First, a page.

‘Jesus’ wife’ fragment is not a fake, scientists claim – Jesus Was Not Married
Several years ago, when The DaVinci Code book, and later film based on the book, was released, there was a great big hulabaloo over it and its claims. The book claimed that Jesus snuck off to France, got married, and had a kid or something.
Many conservative Christians were in an uproar that an author dared to suggest that Jesus was married and a literal father of biological children.
It is true that Jesus never married and never had children. But, as I’ve written before, I notice the only time Christians care to defend adult virginity and singlehood is anytime Hollywood or a group of scholars suggest that perhaps Jesus was married and had sex.
It’s bad enough that the present-day American group of Christians tends to forget that Jesus was single and a virgin – they have turned marriage and parenthood into idols – but it’s also infuriating when the seculars, the Non Christians, try to take away one of the main never-married and lifelong celibates in the Bible from also-never-married, lifelong celibate Christians.
This story has been in the news lately (more links about this below):
(Link): ‘Jesus’ wife’ fragment is not a fake, scientists claim
If you’ve read anything about the Gnostic Gospels and similar issues, you know this stuff is bunk. Just because something is very old does not necessarily mean that the contents are trustworthy or accurate.
Even within a few decades of Jesus’ death and resurrection, false teachers were already infiltrating the church and they made up bizarre, untrue things about Jesus or issues pertaining to soteriology, so no, one should not be surprised that in the 500, 600 years after the death of Christ, that scholars can and will find ancient papyri from that era stating all manner of things about Jesus, including the idea that he was married.
I have some more comments below this following excerpt. Notice the part in bold face type, where it says Christians used to respect and revere virginity and celibacy to the point people wondered if married women and mothers were saved or could serve God. How times have changed.
We have now reversed course in much of Christianity in America and other parts of the world: virginity (and celibacy) is not only (Link): not valued, but it is (Link): viewed as an impediment or inconvenience, (Link): virginity is attacked, even by (Link): famous Christians, all due to the fact that (Link): fornicators say their feelings get hurt when they hear Christians support virginity and sexual purity.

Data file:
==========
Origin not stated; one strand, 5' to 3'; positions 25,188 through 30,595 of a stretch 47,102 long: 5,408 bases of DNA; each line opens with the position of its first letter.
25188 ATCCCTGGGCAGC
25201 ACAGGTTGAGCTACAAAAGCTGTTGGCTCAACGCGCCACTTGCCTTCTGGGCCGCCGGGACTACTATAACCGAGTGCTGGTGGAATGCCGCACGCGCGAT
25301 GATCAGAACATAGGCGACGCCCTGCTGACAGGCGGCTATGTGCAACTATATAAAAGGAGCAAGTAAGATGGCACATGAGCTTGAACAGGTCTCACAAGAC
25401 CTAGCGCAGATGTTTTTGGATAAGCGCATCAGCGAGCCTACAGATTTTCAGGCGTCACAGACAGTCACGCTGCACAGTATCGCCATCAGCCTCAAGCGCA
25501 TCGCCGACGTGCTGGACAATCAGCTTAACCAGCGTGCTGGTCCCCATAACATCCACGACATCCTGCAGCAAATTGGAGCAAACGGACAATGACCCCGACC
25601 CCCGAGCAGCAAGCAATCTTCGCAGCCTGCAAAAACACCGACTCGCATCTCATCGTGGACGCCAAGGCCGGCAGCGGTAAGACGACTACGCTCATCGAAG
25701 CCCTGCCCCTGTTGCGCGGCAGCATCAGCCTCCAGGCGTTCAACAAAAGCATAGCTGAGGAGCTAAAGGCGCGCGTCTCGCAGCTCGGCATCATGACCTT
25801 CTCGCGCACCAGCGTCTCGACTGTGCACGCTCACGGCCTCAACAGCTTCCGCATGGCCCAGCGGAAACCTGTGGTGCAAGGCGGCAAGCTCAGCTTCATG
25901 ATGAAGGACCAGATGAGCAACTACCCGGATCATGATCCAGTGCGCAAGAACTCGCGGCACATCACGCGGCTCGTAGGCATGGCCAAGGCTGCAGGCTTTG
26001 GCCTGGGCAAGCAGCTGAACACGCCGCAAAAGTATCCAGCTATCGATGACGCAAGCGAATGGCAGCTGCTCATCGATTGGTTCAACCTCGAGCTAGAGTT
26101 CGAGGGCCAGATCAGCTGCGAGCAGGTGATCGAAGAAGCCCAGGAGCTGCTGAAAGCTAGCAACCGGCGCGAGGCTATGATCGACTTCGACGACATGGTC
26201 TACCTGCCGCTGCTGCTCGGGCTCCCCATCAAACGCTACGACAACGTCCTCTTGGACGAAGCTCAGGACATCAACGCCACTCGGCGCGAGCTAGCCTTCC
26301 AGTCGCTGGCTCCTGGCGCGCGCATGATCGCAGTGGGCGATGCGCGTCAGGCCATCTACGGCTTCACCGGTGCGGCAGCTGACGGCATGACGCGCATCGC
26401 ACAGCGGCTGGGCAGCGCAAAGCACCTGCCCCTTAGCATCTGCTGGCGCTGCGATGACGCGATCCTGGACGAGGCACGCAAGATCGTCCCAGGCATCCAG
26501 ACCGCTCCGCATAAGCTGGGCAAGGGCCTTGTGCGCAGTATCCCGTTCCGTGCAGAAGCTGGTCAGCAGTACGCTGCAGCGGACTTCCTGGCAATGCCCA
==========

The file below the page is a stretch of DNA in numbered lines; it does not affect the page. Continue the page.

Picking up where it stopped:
I wonder about people – Christian and Non – who have this burning passion or desire to believe Jesus was married and a parent.
I wonder if it’s due in part to the very deep bias contemporary cultures have against celibacy, adult virginity, and adult singleness? Does it make them feel more validated to believe Jesus was married with a kid because they are?
Here are some links about the papyrus fragment.
- Though she [Karen King, a Harvard Divinity School historian] dubbed the fragment, “The Gospel of Jesus’ Wife,” King said that the papyrus does not prove that Jesus was actually married – just that ancient Christians discussed the possibility.
“This gospel fragment provides a reason to reconsider what we thought we knew by asking what the role claims of Jesus’s marital status played historically in early Christian controversies over marriage, celibacy, and family,” King said.
Other Christians have suggested that Jesus may have been speaking metaphorically in the sentence fragments quoted in the papyrus. Some New Testament writers refer to the church as “the bride of Christ.”
King and other scholars said they are equally intrigued by Jesus’ mention of a female disciple.
“The main topic of the fragment is to affirm that women who are mothers and wives can be disciples of Jesus — a topic that was hotly debated in early Christianity as celibate virginity increasingly became highly valued,” King said.
…Depuydt’s criticism centers on the fact that the papyrus scrap contains a grammatical error in Coptic – one that mirrors a similar miscue in the non-canonical Gospel of Thomas.
The chances that two ancient works would have the same mistake are minuscule, the scholar said, strongly suggesting that the author of the”Jesus’ wife” scrap copied from the Gospel of Thomas.
Not that I agree with the “called to singleness” view (see this post, this (“The Myth of the Gift – Regarding Christian Teachings on Gift of Singleness and Gift of Celibacy”) and this (“There is No Such Thing as a Gift of Singleness or Gift of Celibacy or A Calling To Either One”))
Excerpts from the Bock article:
- So if we ask what the hard evidence is that Jesus was married, there really is a very short answer. There is none.
So why remain single? What advantage is there to this?
In 1 Corinthians 7, Paul elaborated on Jesus’ theme about ‘eunuchs for the sake of the kingdom.’
Paul expressed his preference that people remain single.
Paul explained that the present time of distress, by which he meant the difficulty of life until Jesus returns, made being single better when it came to serving the kingdom.
The married person must worry about the affairs of earth: how to care for his wife and, by implication, his family. The unmarried person can serve the Lord without such distraction (1 Cor. 7:27-35).
Nevertheless, Paul also made it clear this was a choice, not a command: “But if you marry, you do not sin.” (7:28).
Paul himself chose to remain single, probably for the very reasons he suggests in 1 Corinthians 7. He understood, as Jesus did, that others were not called to be single (1 Cor 7:1-7).
(Link): Was Jesus Married?, from Apologetics Press
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